John Seivert: Hypervigilant posture & back pain
Try this experiment, hold up your fist in front of you and clench it hard. Keeping it clenched, see how far can you move it in all directions? It is not as much movement as if you did it with a relaxed wrist. When the body is relaxed and we move we get appropriate muscle activity needed to do the task.
For example, a golfer doesn’t consciously turn on trunk (core) muscles while hitting the ball, they just do it. Your body’s natural recruitment of muscles fire when needed. Now, back to your clenched fist that you have been holding for a few minutes, I am sure it is starting to feel uncomfortable and tired.
I would never tell a patient to protect their wrist injury by squeezing their fist in order to pick up an object. So why are we doing this for patients with low back pain?
Many people constantly turn on their core muscles. They pull in the belly and straighten the spine so it is in an erect position. It is a crazy posture to hold for prolonged periods of time but I see this strategy used often and it’s not working.
Why do we do this? We want to improve our posture because we have all been told that slouching is bad and we should sit up straight.
Experts in health and fitness, healthcare and even our mom’s have told us over the decades, “Sit up straight or you’ll hurt your back.” We are also told, “If you get a stronger core your back pain will go away.”
These rampant beliefs about stabilizing the spine by creating a stronger core is found everywhere in our communities. Fitness centers, social media, friends and most healthcare providers subscribe to these beliefs that we must keep our spine stiff and straight.
For most people with mild to moderate short term low back pain, getting stronger core muscles does help reduce or eliminate back pain. However, this article is focused on those people that have tried many exercise routines and healthcare providers and are still in pain.
The problem with this belief system that sitting or standing in an erect posture with a mild or moderate contraction of the core muscles prevents or decreases chronic low back pain is that there is no research that can support these claims. The same goes for improving core muscle strength and its ability to ease or eliminate non-specific chronic low back pain. Only 15 percent of all people suffer from non-specific chronic low back pain but they use over a billion dollars a year in healthcare resources.
Current evidence around posture & non-specific chronic low back pain
Researchers in Perth, Western Australia, have found that the hypervigilant patient may find relief with slouching for a few minutes every hour if you are suffering from non-specific chronic low back pain.
The erect posture of sitting at the edge of the chair with a straight back, knees together, shoulders pinned back and head held tall is similar to clenching your fist and holding it for hours. This causes fatigue and a feeling of weakness.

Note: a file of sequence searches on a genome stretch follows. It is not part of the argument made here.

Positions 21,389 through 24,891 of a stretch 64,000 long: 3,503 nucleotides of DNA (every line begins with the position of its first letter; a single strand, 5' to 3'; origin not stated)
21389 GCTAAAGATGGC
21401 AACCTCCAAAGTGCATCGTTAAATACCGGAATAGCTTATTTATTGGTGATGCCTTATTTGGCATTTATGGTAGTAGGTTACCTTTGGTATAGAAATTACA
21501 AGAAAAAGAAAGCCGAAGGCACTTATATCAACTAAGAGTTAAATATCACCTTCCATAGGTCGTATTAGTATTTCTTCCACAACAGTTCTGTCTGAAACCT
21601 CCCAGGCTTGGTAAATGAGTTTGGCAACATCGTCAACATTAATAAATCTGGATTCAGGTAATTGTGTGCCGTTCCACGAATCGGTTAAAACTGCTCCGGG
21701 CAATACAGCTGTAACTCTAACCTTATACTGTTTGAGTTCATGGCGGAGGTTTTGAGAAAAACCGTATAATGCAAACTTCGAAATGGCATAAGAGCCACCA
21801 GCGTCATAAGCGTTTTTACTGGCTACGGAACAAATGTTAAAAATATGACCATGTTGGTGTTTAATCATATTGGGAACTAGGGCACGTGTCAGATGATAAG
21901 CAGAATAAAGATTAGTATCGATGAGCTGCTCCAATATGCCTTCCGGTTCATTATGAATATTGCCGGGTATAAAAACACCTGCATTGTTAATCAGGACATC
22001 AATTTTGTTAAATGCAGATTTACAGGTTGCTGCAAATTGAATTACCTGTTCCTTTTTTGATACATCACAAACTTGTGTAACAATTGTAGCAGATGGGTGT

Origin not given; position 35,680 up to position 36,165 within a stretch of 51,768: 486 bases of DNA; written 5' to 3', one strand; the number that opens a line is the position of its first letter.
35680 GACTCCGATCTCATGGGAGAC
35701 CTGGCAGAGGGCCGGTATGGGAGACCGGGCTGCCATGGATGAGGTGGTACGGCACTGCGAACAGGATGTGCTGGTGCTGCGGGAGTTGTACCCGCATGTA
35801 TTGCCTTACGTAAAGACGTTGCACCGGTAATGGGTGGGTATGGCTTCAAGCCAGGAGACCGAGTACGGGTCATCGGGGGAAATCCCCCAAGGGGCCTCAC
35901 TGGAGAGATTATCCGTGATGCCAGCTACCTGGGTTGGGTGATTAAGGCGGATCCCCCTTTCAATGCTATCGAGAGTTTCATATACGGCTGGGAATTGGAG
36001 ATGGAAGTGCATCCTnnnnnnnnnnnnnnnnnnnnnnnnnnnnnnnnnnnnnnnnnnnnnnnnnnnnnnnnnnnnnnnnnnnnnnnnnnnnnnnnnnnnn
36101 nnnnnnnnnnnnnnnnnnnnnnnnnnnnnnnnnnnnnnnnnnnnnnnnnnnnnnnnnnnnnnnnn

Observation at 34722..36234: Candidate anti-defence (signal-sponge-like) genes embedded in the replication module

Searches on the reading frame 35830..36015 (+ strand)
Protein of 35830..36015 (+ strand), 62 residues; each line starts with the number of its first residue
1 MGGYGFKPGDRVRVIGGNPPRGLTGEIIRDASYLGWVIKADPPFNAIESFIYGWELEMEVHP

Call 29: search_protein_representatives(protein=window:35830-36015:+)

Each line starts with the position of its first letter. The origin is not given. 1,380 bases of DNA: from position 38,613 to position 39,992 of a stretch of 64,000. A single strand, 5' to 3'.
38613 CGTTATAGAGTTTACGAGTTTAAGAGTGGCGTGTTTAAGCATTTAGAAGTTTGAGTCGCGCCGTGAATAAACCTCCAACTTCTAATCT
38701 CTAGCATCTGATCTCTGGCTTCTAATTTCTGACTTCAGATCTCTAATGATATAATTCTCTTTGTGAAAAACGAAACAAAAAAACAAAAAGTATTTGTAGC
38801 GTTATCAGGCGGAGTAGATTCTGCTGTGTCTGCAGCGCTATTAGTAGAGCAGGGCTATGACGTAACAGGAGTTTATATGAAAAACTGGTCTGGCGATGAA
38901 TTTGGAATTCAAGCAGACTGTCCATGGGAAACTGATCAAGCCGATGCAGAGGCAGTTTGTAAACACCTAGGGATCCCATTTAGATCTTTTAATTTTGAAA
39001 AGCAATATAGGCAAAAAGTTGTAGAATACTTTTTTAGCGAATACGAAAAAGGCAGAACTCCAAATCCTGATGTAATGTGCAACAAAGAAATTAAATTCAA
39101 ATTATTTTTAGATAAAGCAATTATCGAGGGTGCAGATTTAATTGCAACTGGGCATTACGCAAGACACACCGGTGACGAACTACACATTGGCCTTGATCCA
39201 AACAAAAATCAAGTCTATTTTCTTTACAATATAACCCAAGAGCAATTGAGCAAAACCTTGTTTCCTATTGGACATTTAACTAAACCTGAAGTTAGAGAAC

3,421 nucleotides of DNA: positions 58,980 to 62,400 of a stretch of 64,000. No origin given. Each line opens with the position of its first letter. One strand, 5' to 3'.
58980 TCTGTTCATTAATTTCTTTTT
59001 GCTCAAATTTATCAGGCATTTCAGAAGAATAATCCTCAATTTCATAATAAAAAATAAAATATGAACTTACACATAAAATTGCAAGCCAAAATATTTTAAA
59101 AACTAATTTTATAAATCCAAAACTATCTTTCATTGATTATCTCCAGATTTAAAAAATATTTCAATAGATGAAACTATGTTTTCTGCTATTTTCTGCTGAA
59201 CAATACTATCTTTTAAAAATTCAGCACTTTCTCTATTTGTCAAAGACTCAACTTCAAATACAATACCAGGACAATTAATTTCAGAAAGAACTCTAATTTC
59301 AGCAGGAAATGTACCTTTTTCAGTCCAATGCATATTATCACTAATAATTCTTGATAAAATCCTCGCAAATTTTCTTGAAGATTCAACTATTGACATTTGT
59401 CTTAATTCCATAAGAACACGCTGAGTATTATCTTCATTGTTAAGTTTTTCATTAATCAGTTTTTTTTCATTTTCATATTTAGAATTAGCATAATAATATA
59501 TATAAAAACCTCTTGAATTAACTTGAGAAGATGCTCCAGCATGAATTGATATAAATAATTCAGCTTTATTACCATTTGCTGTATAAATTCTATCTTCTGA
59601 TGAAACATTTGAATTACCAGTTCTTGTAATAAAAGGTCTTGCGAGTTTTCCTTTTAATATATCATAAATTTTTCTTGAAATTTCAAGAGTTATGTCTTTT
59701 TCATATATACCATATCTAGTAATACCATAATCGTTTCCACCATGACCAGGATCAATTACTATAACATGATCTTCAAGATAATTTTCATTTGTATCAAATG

The act of holding your spine stiff for hours makes you feel weak when you are actually quite strong. Another study of adolescents aged 14-19 years old with low back pain found that a large majority of the patients with pain were females that had adopted a rigid straight back sitting posture.
The male subjects reported significantly less back pain and their preferred and regular posture was, slouched and rested most of the time. This study was able to show that even at a young age back pain can start and being hypervigilant about maintaining an erect sitting posture did not eliminate pain but actually caused more back pain due to the constant loading of the spine from the co-contraction of all the core muscles.
Advice on eliminating non-specific chronic low back pain
Having a strong core does help eliminate low back pain with subjects with short term acute pain. Subjects in most studies about acute pain demonstrate that the stronger the back extensors are the less back pain is reported.
If you have non-specific chronic low back pain and you find yourself sitting erect often and still have pain, try a more relaxed posture with letting your back rest against the backrest of the chair and let your belly muscles relax.
Patients with non-specific chronic low back pain should work on staying relaxed in the core muscles when sitting, standing or carrying light objects. It is not normal or advised to “turn on” your core muscles when walking around or doing normal day-to-day movements and chores. Turning on these trunk muscles actually creates more load on your spine just like clenching your fist makes your arm feel sore, tired and weak.
Spinal exercise programs should include more movement and motor control exercises. Most programs focus on static strengthening exercises like front and side planks and that may cause more spinal stiffness. You want a flexible and strong spine.
The founder of the Pilates method, Joseph Pilates once said, “If your spine is inflexibly stiff at 30, you are old. If it is completely flexible at 60, you are young.” He also stated, “Change happens through movement and movement heals.”
These healthy beliefs about a fluid and relaxed spine that is very robust and strong can handle all sorts of movements needed to work, play and rest without worry or fear of causing damage to your spine.
Remember, not everyone is the same. If you have low back pain seek out a qualified physical therapist to assess your back and exercise program to help you efficiently get rid of pain and find what movements are right for you.
John Seivert is a Doctor of Physical Therapy and he has been practicing for 34 years. He opened Body Logic Physical Therapy in Grass Valley in 2001. He has been educating Physical therapists since 1986. Contact him at firstname.lastname@example.org.
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